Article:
If you thought saints led holy and good and boring lives, then you haven't read Godric. This award-winning novel by the great Frederick Buechner is stark and rolicking, bawdy and heartfelt, and holy--but not holy in a holier-than-thou sense. This is a fast-paced adventure. A novel (based on some historical events and characters) that is divinely fleshed out in a thoroughly human way. Delightful!
Years ago, when I read this for class, I never dreamed that I would live in the Pacific Northwest (which is the setting for this now classic YA novel). Growing up in south Florida, the terrain (to say nothing of the villages) it describes was unfamilar to me. In many ways, it still is. But the sense of entering into a place and a way of life that is so different (from what one has always known) is part of what keeps this novel one that is still one that, in spite of some of the dated language, is haunting and beautiful, and sad. Now that I live in the Pacific Northwest, I feel an even greater kinship to this novel.
My favorite play in the Shakespeare cannon. LLL is a celebration (and parody) of language. The bantering back and forth, the upstaging and puncturing of egos, and the war of the sexes all combine to make this play feel more modern than its 16th century context would lead you to believe. This comedy is unorthodox in so many way, not least in the fact that the ending does not wrap itself up in a tidy bow (the proverbial happy ending wedding, so popular then as now). But, that is not a spoiler. The title gives that plot point away. The Folger Library editions are the best for reading Shakespeare (with the text on the right, the notes and illustrations on the left). This is great theater!
This Pulitzer Prize Winning book is the one that put Annie Dillard on the map, as they say. Nevertheless, it is Dillard herself who actually maps the territory here. A modern day Walden Pond (as it has been compared to), Pilgrim at Tinker Creek is an odd and wonderful mash up of metaphysics and science--all anchored in a very specific stretch of nature, with a very specific geographical context. Paradoxically, the particulars lend themselves to universals (and it's Aristotle and Plato in the School of Athens... only in New England this time). This is a magnificent book!
Annie Dilliard is my favorite--and, indeed--I would maintain--our greatest living American author. She lives up to all the hype. Though her body of work is not voluminous. When I want to encourage a reader to dive into her work, I usually recommend that they begin here--with this magnificent collection of essays. This is the perfect Annie Dillard sampler. This will give you an excellent introduction to the author.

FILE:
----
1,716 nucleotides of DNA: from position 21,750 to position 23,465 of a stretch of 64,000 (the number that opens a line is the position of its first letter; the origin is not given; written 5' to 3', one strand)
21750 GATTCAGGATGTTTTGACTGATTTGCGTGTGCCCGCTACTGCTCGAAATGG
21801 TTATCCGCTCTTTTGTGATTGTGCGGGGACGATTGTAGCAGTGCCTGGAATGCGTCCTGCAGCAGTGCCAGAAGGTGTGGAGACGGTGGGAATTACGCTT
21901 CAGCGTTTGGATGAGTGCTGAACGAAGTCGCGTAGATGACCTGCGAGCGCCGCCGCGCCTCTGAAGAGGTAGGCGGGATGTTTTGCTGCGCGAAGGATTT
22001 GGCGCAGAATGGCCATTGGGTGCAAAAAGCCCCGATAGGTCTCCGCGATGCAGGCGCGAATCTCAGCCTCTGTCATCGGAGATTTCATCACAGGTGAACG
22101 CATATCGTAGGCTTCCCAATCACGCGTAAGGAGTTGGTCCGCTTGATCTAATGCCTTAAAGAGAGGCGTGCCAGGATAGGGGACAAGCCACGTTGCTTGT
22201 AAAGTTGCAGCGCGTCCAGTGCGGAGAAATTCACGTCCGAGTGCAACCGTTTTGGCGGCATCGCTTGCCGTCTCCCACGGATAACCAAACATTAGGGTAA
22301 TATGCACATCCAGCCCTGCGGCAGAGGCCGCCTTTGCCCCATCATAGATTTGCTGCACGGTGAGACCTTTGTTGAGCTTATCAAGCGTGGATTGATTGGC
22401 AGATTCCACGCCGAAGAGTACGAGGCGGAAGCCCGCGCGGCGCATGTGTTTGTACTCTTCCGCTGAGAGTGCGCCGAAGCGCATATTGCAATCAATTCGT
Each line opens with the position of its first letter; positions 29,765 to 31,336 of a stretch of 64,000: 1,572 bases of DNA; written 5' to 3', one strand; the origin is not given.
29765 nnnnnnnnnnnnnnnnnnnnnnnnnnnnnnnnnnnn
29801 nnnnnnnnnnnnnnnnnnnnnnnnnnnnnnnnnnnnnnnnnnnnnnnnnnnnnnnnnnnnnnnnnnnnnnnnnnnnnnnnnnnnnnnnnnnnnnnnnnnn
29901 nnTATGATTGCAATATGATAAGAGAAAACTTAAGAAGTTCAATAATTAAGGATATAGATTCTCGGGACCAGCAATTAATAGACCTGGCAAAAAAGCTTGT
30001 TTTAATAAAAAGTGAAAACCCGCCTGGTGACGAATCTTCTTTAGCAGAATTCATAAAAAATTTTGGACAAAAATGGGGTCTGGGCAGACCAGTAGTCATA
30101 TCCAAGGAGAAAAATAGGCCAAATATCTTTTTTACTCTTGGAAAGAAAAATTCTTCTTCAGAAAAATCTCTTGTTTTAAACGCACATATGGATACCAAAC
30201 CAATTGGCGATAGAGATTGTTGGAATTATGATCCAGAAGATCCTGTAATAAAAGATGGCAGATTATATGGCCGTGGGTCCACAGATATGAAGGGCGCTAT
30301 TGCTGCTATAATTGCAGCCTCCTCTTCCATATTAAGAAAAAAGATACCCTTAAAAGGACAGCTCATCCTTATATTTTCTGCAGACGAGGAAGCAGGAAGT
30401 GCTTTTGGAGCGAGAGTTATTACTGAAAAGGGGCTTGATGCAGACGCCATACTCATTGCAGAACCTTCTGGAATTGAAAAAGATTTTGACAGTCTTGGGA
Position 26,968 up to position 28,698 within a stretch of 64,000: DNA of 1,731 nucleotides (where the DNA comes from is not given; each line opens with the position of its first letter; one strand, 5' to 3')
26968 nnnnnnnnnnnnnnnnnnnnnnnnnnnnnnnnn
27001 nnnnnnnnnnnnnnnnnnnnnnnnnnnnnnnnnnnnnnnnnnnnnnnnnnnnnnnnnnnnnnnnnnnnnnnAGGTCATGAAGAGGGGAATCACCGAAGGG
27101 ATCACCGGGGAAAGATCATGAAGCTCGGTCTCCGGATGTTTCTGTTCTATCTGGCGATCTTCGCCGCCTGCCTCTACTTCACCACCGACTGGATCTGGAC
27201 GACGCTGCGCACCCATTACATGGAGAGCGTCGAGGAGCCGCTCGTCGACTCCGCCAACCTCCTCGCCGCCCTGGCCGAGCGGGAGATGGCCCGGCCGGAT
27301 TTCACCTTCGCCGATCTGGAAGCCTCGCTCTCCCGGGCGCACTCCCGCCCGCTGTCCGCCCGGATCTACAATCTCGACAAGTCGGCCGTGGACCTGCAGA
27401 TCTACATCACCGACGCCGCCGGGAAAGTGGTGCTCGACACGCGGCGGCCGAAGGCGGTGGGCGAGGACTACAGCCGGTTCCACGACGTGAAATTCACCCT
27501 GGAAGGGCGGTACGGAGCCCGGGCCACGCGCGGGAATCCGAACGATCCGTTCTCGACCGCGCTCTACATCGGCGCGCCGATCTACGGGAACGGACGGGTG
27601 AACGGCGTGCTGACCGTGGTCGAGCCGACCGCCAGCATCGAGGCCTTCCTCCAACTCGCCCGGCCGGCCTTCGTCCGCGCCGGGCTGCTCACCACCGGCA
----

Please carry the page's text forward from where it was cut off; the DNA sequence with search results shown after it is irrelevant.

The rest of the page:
So... long before there was Hogwarts and Harry Potter (and no need to disparage JKR's wonderful series), there was the wizard's school of Roke, and the novels of Earthsea. These are wonderful adventures! And now, having the novels together in one volume--beautifully illustrated!--is a real treat. If you've never immersed yourself in the world of Earthsea, then perhaps it is high time that you did. Highly recommended.
I know, I know. Moby Dick--the book that seems to be as big and scary as a whale! The one that, if you are like me, we were supposed to have read for our American Literature class. (But we never seemed to have actually got through... for a host of no doubt good reasons.) Nevertheless, like so many other classics that I have returned to in my adult life (when I was not under the gun of a deadline, or paper, or exam), this book did finally grab ahold of and keep my attention--all through that dark, wet, and chilly Seattle Autumn when I committed to the journey. (Autumn is, by the way, a perfect time to read this book.) Epic in scope and drenched in atomosphere, the novel takes some time to ground us in its larger-than-life setting and subject (Hawthorne's language, style, and attention to detail take some getting used to for modern readers: it may seem almost encyclopedic and overmuch at times. For example, there is an entire chapter on Chowder! Yet this is also its glory. For Melville is, in building this story, building a ship, a life on a ship, a life at sea, and it all culminates in an ultimate journey. I loved it! (In spite of Woody Allen's funny / snarky comment in Zellig about no one ever finishing Moby Dick). Go back. Read it. You'll be hooked. (Literally.)
Known now primarily for her series of mystery novels, Dorothy L. Sayers, considered her finest work to have been her translation of Dante's Divine Comedy. In this respect, I believe she was correct. Though the more modern verse translation by the Hollanders is very good, I prefer DLS's more classic translation--which she sets out (as in the original Italian) in terza rhyme. Her notes throughout are the best I've found anywhere (short of delving into the deeper waters of Charles Williams works on Dante). And, although many (if not most) readers nowadays never venture beyond the first of the three volumes (we tend to find Hell or The Inferno much more interesting), I would encourage making the whole three part journey through to the glorious finale! Futhermore, as Dante will remind you: pay attention to the stars.
The editors of The Annotated Jewish New Testament explore some of the Hebrew Bible stories that Jews and Christians share in common. With insight and humor, this book is a much-needed and welcome addition to the growing body of literature dedicated to re-visiting these classics texts, and examining what we can learn from each other. These are fresh readings with exciting implications for today!
This is a delightful collections of essays, talks, sermons, and sundry pieces that Barbara Brown Taylor has compiled--with reflections on the circumstances under which these talks were given. BBT is a progressive voice whose writings have inspired and challenged folks from a variety of faiths. This anthology is remarkably personal and heartfelt.